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Hubert Sumlin's Blues Party

Hubert Sumlin

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Album Review

Hubert Sumlin was Howlin' Wolf's guitar player for 23 years, and his jagged, desperate, and angular guitar playing was a big part of Wolf's rough-and-tumble sound. This album was recorded in October 1986 at Newbury Sound in Boston, 11 years after Wolf's death, and although Sumlin had headlined some European albums, it was to be his debut solo album in the U.S. The sessions were initiated and put together by guitarist Ronnie Earl, who arranged for the presence of an all-star band, and brought in Mighty Sam McClain to handle most of the vocals, since Sumlin was notoriously reticent about occupying center stage. The result was really more of a jam session than anything else, and Sumlin doesn't really assert himself on any of these tracks, although his hesitant, soft, and fragile vocal on "How Can You Leave Me, Little Girl?" gives the song a real poignancy that manages to overcome the banal lyrics. There was nothing shy about McClain's singing, however, and he grabs the vocal microphone on four of the songs, including the strong opening track, a version of Willie Dixon's "Hidden Charms." Originally released on LP in 1987 by Black Top Records, Hubert Sumlin's Blues Party has a loose, fairly generic sound, and a case could be made that Sumlin wasn't quite ready yet for a solo career. Still, the album has its charms.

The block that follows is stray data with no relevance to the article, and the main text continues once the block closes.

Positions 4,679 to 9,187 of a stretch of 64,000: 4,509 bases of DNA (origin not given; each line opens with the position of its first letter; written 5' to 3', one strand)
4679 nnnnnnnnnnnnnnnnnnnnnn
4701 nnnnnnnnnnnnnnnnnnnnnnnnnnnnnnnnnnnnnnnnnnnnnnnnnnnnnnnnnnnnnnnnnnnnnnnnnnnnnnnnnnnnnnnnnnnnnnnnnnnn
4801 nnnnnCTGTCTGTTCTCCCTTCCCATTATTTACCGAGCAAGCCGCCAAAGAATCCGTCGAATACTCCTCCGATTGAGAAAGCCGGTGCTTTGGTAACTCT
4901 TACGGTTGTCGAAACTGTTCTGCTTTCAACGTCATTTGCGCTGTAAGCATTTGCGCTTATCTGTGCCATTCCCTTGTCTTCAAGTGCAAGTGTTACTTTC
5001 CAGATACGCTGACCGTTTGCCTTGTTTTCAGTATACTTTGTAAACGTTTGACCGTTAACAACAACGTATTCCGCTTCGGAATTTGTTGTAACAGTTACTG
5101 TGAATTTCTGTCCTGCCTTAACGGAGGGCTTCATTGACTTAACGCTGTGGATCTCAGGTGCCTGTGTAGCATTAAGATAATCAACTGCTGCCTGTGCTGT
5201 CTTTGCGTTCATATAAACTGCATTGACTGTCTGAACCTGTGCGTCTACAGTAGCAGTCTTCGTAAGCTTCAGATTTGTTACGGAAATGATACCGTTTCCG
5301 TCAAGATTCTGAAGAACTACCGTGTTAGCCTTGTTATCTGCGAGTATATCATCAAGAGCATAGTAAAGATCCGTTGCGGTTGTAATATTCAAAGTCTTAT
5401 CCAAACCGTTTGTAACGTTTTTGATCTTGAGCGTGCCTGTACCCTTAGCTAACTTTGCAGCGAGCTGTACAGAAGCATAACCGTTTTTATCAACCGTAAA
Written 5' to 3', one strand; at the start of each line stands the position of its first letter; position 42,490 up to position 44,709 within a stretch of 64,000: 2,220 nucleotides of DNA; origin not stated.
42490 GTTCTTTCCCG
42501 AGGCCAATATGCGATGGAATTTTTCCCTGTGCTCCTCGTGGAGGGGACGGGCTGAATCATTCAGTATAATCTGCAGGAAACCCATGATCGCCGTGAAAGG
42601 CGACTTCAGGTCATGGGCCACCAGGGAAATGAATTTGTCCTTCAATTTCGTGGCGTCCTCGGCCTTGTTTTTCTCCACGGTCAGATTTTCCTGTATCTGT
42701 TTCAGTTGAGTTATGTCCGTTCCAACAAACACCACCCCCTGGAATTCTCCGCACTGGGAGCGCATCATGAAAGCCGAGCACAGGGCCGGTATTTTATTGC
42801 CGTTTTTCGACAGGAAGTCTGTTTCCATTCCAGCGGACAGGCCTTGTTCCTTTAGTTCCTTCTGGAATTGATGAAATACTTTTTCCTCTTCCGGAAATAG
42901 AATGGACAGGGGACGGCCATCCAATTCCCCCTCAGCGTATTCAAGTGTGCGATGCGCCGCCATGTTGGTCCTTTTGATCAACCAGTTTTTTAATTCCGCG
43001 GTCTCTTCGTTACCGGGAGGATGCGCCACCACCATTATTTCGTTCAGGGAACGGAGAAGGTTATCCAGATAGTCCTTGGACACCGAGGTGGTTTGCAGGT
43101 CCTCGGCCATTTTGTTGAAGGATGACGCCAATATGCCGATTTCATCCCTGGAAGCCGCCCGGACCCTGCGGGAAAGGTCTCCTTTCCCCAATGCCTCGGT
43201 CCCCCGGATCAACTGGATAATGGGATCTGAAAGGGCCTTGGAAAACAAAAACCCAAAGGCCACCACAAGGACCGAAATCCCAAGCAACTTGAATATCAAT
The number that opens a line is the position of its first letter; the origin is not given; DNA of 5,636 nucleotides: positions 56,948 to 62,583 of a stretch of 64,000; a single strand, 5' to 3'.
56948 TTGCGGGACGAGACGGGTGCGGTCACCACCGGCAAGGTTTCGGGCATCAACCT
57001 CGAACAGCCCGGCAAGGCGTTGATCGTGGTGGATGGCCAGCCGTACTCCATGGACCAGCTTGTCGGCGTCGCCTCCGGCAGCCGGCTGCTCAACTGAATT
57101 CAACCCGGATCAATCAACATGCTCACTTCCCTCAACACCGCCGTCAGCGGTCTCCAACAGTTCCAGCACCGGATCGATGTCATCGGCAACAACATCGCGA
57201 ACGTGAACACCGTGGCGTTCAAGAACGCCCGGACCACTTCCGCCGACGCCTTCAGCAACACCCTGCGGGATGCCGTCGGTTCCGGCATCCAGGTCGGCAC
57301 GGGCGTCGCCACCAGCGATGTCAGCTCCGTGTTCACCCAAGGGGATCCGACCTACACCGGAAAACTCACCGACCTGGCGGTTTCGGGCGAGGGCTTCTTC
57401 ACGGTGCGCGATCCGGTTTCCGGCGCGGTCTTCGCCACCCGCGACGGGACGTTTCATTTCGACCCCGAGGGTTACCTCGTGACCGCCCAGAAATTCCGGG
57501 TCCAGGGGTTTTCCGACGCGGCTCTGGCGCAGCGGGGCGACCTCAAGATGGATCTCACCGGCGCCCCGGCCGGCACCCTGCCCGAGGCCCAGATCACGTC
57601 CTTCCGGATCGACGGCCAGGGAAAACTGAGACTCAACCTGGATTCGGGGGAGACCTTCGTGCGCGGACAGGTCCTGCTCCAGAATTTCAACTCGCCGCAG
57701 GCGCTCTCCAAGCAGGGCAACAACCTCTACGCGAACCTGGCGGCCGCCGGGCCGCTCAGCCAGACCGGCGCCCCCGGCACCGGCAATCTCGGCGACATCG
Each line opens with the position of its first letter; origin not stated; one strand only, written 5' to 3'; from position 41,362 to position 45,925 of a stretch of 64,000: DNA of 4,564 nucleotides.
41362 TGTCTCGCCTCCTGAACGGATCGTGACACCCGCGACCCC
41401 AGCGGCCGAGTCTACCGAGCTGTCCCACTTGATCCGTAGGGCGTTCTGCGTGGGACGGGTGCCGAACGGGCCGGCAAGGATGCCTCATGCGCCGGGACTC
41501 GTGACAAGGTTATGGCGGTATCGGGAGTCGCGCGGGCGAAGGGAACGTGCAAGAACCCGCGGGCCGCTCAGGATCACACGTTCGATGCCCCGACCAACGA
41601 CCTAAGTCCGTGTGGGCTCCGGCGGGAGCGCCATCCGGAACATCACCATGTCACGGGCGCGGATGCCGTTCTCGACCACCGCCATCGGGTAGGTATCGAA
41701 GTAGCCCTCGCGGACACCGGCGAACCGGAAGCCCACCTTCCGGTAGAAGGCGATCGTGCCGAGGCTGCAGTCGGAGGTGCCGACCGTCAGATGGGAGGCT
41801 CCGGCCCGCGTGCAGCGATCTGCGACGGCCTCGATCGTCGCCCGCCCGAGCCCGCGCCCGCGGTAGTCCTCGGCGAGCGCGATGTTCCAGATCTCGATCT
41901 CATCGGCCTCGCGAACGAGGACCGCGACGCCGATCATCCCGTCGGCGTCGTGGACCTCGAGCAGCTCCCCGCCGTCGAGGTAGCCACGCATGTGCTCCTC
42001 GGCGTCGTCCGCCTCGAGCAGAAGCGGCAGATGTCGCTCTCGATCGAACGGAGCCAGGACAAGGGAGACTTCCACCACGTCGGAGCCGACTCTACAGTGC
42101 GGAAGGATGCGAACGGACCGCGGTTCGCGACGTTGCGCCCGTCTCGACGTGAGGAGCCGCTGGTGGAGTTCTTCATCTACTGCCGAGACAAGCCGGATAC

Biography

Born: 16 November 1931 in Greenwood, MS

Genre: Blues

Years Active: '50s, '60s, '70s, '80s, '90s, '00s, '10s

Quiet and extremely unassuming off the bandstand, Hubert Sumlin played a style of guitar incendiary enough to stand tall beside the immortal Howlin' Wolf. The Wolf was Sumlin's imposing mentor for more than two decades, and it proved a mutually beneficial relationship; Sumlin's twisting, darting, unpredictable lead guitar constantly energized the Wolf's 1960s Chess sides, even when the songs themselves (check out "Do the Do" or "Mama's Baby" for conclusive proof) were less than stellar. Sumlin started...
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Hubert Sumlin's Blues Party, Hubert Sumlin
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